Deputy Michael Ahern: This delivered the largest road modernisation programme in history, with approximately 200 kilometres of new motorway and 480 kilometres of new dual and single carriageways, and more in 2007 and 2009. Within a couple of months we will have all but 15 miles of a motorway from Cork to Dublin.
Garda numbers increased from 10,500 to 15,000. Income tax rates were significantly reduced, from 48% to 41% at the top rate, and 21% to 20% at the standard rate. More than 300,000 people were taken out of the tax net. A total of 10,000 new teaching posts were created, and 8,000 resource and learning support teachers, 10,000 special needs assistants and 45,000 more places in third level education were provided. Between 2002 and 2009 in east Cork alone more than €13 million was invested in sporting, recreational and community facilities and more than €7 million was invested in child care, elderly and youth services.
Deputy Michael Ahern: In 1987 the national debt was 125% . It is now down to 25% and if the €20 billion in the pension fund was subtracted from the national debt it would bring the debt ratio down to 10%.
Deputy Michael Ahern: No other country in the European Union has such a small debt and that has allowed the Government to borrow now when it needs to borrow. It is because of the prudent policies followed by the Government in the past ten to 12 years that we have the facility to get out of the trouble in which we find ourselves today. This trouble was not caused wholly by what happened within this country; it is a global problem.
I cannot believe what I have just heard. I believe Deputy Michael Ahern’s speech was delivered about six or seven years ago. The Members who have just spoken, Deputy Michael Ahern and Deputy Flynn, have gone home already. This is crazy and demonstrates how the country is being run. Members are coming into the House and obviously using scripts that were in mode five, six, seven or ten years ago. I cannot understand what is happening.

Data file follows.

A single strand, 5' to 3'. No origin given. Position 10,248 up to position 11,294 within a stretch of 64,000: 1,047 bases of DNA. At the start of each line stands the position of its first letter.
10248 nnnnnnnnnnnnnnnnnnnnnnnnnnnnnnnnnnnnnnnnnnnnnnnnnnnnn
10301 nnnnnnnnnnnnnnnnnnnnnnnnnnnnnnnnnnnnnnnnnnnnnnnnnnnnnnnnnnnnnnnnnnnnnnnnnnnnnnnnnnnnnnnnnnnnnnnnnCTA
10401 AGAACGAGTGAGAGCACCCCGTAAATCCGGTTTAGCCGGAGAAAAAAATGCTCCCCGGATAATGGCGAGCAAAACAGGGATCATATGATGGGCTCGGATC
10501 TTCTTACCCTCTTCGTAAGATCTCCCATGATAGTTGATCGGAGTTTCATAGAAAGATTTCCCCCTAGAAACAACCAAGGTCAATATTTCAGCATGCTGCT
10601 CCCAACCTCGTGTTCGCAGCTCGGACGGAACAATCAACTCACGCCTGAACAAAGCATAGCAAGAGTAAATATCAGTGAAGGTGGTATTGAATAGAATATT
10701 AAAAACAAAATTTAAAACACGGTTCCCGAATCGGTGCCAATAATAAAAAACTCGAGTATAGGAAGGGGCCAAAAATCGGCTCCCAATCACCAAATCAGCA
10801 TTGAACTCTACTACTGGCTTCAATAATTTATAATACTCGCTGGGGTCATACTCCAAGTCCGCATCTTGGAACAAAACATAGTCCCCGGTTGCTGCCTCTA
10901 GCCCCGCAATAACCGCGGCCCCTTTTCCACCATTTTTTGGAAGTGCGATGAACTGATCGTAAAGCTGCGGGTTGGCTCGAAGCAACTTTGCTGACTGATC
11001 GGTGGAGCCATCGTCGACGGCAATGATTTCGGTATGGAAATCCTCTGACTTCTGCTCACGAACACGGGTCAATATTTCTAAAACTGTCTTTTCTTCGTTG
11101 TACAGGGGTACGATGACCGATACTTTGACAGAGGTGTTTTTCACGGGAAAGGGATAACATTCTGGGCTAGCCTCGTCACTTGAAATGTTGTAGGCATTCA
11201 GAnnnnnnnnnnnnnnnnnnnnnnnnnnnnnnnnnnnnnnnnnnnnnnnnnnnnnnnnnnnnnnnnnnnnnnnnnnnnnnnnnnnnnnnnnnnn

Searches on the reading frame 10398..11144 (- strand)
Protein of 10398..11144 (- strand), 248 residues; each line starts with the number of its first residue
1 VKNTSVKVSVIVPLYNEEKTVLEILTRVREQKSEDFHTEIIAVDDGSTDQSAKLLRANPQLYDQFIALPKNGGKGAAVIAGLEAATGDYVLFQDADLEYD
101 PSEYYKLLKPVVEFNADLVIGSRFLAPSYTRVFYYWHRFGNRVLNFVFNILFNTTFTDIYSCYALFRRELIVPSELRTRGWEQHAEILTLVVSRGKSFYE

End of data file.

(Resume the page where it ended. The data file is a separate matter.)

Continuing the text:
What worries me most is that the Government is not only denying the existence of the circumstances into which it has brought the people and the country, it is also promoting more of the same. It is suggesting that if it had more money, it would have done the same with it and shoved the whole lot down the drain in one fell swoop. The country needs a general election in a hurry to create some rationale for what is occurring and counteract the madness on the other side of the House. The country is in an appalling financial mess, brought about by a Government that was delirious, roaming around the countryside as if there were no tomorrow, spending money on every single thing that could be thought of, wasting money left, right and centre and living in dreamland or cloud-cuckoo-land. All of a sudden the chickens have come home to roost and everything has dried up.
Some very interesting remarks have been made. On the banking system, for instance, it has been suggested Members on this side of the House would be gleeful if bankers were put in prison. Nobody would be gleeful. It used to be said around the House that politicians would never be put in prison, but they were. There are a few sacred cows around yet who obviously have no regard whatsoever for the national good and can walk away grinning about it. I do not want to see anybody being punished publicly but I do want people to accept their full share of responsibility. This includes the politicians on the other side of the House who have been promoting this nonsense for the past ten years.
We were told until now that the economic fundamentals were sound and that the country, therefore, could not go wrong. The fundamentals have not been sound for the past ten years and there is no sense in pretending that they were. The macro-economic sector was being handled badly and the micro-economic sector could not follow it and had nowhere to go. Therefore, the whole lot went down together. I cannot understand for the life of me why people make speeches such as those we have just heard and continue to do so, even in the current climate. Some 90% of the problems we face were created within the country by the Government. Down in Ballybrit, before the tent was closed, Government members used to rub their hands in glee over what was happening. They claimed the country was making a fortune and was the second or third richest country in the world. I cannot be sure whether it was the second or third richest but, irrespective of which, it no longer has that honour.